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Engage: Getting on with Government 2.0

Report of the Government 2.0 Taskforce

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Letter from Nicholas Gruen to the Hon. Lindsay Tanner MP and Senator the Hon. Joseph Ludwig

The Hon. Lindsay Tanner, MP
Minister for Finance and Deregulation
Parliament House
Canberra ACT 2600

Senator the Hon Joseph Ludwig
Special Minister of State and Cabinet Secretary
Parliament House
Canberra ACT 2600

Dear Ministers

Having now completed our task, it is my happy duty to provide you with the report you commissioned from the taskforce in June. It has been a busy period and we have achieved a lot.

We have consulted with people far and wide, within Australia and beyond, in search of their views and insights. We have also tried to bring them into our own thinking as it was developing by publicly discussing our evolving ideas and progress on our blog and in other forums.

There has been a growing sense of excitement that something genuinely fresh might emerge from our endeavours. One unusual feature of this inquiry has been your injunction to us to work with others to fund and develop seed projects that demonstrate the potential of the changes we would advocate.

If there was any doubt that this was ‘business as usual’ it would surely have been dispelled for those who attended the GovHack weekend in Canberra. Now common outside government, this was the first government run such event in the world. Over 100 people came from around the country and worked through the weekend — many not stopping for sleep — to build online tools to show what Government 2.0 could be like. The members of the winning team got on so well that each had imagined that all the other members of their team were good friends. Only just before receiving their prize they discovered that they had all been strangers at the outset of the weekend!

The results of our MashupAustralia competition of which GovHack was a small part have been a revelation. Indeed, several public agencies have lamented to me privately that they had only recently redeveloped their own websites largely unaware of the power of drawing in the ideas and enthusiasm of the community as we had done.

In addition to the pride we had in the success of these events, we are proud of this report. The draft released just over two weeks ago garnered uncommon praise from some people from around the world for whom we have the greatest respect. We have been mindful to craft the recommendations with the transition they must make into government policy. John Sheridan in the Australian Government Information Management Office (AGIMO) was particularly helpful in that respect.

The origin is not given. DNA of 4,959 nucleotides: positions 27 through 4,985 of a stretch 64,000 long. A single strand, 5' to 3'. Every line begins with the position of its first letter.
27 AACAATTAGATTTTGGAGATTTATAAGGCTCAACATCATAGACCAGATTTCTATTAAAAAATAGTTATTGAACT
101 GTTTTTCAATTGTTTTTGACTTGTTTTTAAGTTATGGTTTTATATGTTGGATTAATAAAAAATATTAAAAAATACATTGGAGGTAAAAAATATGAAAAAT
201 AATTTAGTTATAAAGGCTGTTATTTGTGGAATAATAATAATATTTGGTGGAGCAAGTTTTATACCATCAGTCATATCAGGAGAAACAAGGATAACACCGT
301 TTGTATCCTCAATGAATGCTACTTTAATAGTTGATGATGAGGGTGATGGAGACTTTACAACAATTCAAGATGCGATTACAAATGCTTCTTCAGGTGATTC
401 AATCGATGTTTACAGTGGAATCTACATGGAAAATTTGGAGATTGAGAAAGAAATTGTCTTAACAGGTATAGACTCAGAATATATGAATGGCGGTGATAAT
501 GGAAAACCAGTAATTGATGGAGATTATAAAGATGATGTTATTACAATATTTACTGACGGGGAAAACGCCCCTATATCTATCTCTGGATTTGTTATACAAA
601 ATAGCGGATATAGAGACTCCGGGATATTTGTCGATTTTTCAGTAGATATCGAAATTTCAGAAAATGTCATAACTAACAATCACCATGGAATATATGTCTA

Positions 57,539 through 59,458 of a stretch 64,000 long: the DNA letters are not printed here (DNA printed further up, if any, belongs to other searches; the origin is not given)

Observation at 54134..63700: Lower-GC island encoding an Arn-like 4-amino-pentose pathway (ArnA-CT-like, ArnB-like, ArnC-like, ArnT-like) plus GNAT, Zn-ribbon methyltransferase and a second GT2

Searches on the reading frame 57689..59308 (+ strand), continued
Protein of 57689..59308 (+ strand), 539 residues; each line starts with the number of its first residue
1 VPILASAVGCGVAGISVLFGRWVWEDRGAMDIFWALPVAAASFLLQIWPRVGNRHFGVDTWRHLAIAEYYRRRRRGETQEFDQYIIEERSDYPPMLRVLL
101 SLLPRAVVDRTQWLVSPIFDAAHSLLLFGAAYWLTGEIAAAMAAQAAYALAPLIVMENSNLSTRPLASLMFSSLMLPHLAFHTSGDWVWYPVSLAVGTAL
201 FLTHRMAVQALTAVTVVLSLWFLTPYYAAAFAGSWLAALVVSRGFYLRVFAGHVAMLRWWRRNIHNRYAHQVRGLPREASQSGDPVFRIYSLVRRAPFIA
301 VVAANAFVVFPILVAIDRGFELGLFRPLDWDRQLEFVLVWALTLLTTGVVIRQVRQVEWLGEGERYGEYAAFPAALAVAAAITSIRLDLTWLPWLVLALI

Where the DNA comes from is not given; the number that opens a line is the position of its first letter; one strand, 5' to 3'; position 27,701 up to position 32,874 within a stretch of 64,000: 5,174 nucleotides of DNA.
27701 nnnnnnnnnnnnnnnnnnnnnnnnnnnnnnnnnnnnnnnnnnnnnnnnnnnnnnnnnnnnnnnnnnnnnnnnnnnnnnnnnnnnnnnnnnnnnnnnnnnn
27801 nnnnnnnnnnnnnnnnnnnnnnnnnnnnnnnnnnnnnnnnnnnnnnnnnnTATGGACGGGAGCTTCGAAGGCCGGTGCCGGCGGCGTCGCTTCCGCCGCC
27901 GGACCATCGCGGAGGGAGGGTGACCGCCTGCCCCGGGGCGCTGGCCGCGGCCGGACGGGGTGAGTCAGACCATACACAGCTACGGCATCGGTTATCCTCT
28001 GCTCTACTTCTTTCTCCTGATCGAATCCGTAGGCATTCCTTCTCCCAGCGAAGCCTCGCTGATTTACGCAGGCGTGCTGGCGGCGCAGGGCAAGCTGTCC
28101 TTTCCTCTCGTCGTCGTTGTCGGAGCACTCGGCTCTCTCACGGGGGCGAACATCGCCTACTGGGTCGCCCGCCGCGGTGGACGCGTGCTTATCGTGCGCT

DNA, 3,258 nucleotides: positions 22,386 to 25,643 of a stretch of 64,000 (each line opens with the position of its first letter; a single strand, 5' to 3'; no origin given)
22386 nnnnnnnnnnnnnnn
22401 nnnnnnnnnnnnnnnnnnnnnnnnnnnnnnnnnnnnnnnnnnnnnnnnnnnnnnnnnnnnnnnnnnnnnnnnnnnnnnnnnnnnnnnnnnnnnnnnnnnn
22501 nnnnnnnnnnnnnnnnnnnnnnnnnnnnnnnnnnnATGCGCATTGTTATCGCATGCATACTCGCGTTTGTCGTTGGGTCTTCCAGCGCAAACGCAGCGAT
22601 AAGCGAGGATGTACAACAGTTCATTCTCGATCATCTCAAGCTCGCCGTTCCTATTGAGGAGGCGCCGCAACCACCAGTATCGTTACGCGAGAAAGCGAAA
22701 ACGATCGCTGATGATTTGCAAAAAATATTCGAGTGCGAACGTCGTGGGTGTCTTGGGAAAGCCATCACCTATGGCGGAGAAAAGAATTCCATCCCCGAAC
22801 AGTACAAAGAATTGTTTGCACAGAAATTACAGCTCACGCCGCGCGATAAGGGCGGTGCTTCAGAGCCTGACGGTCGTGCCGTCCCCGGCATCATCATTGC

And we hope we have produced a report of ideas. Our subject matter — government and the use of Web 2.0 tools and approaches — is moving with dizzying speed. As a consequence, our challenge has been to avoid the gimmickry of the latest fad in favour of outlining how the new approaches might reinvigorate the time-honoured and hard-won traditions of modern democratic government.

Thanks to Peter Alexander and his team from the secretariat. Following what I fear might have been their initial shock at the speed and magnitude of our task they responded with dedication and good grace. I am sincerely grateful also to Michael Griffith from Minister Tanner’s office for his solicitude for the cause of Government 2.0.

For a group of people who produced a report on how to harness the wisdom of the crowd, it was perhaps appropriate that we were something of a crowd ourselves. Fifteen in all. Some would have predicted such a group to be unwieldy. But it has not been so. It was a wonderfully productive and diverse mix of experience and expertise, talents and temperaments, a mix which in my opinion has been not only capable of good ideas but also of good judgement.

It was a privilege and a pleasure to work with these people and I’m sure I speak for them all when I thank you sincerely for your faith in us.


Nicholas Gruen
Government 2.0 Taskforce
22 December 2009

What's in a name?

‘Engage’ distills in one word the key theme of Government 2.0:

Thus getting to Government 2.0 requires leaders to engage with what is for many, an unfamiliar and challenging agenda. Are we up to it? Ultimately, the invitation to engage is an invitation to get involved and get things done so that Australia can reap the rewards.

Copyright Notice

Notwithstanding the general copyright licence provided for on, this report, its logo and front page design are licensed under a Creative Commons Attribution 2.5 Australia licence [External Site]. To the extent that copyright subsists in third party quotes and diagrams it remains with the original owner and permission may be required to reuse the material.

The report should be attributed as the Government 2.0 Taskforce Report; the logo and front page graphic should be attributed to Ben Crothers of Catch Media.1

Inquiries regarding the licence and any use of the report are welcome at:

Assistant Secretary
Online Services Branch
Australian Government Information Management Office
Department of Finance and Deregulation
John Gorton Building
King Edward Terrace Parkes ACT 2600

Next section: Key points and Executive summary


  1. The taskforce sincerely thanks Ben Crothers of Catch Media for designing our logo and cover graphic, [External Site].

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Last Modified: 12 February, 2010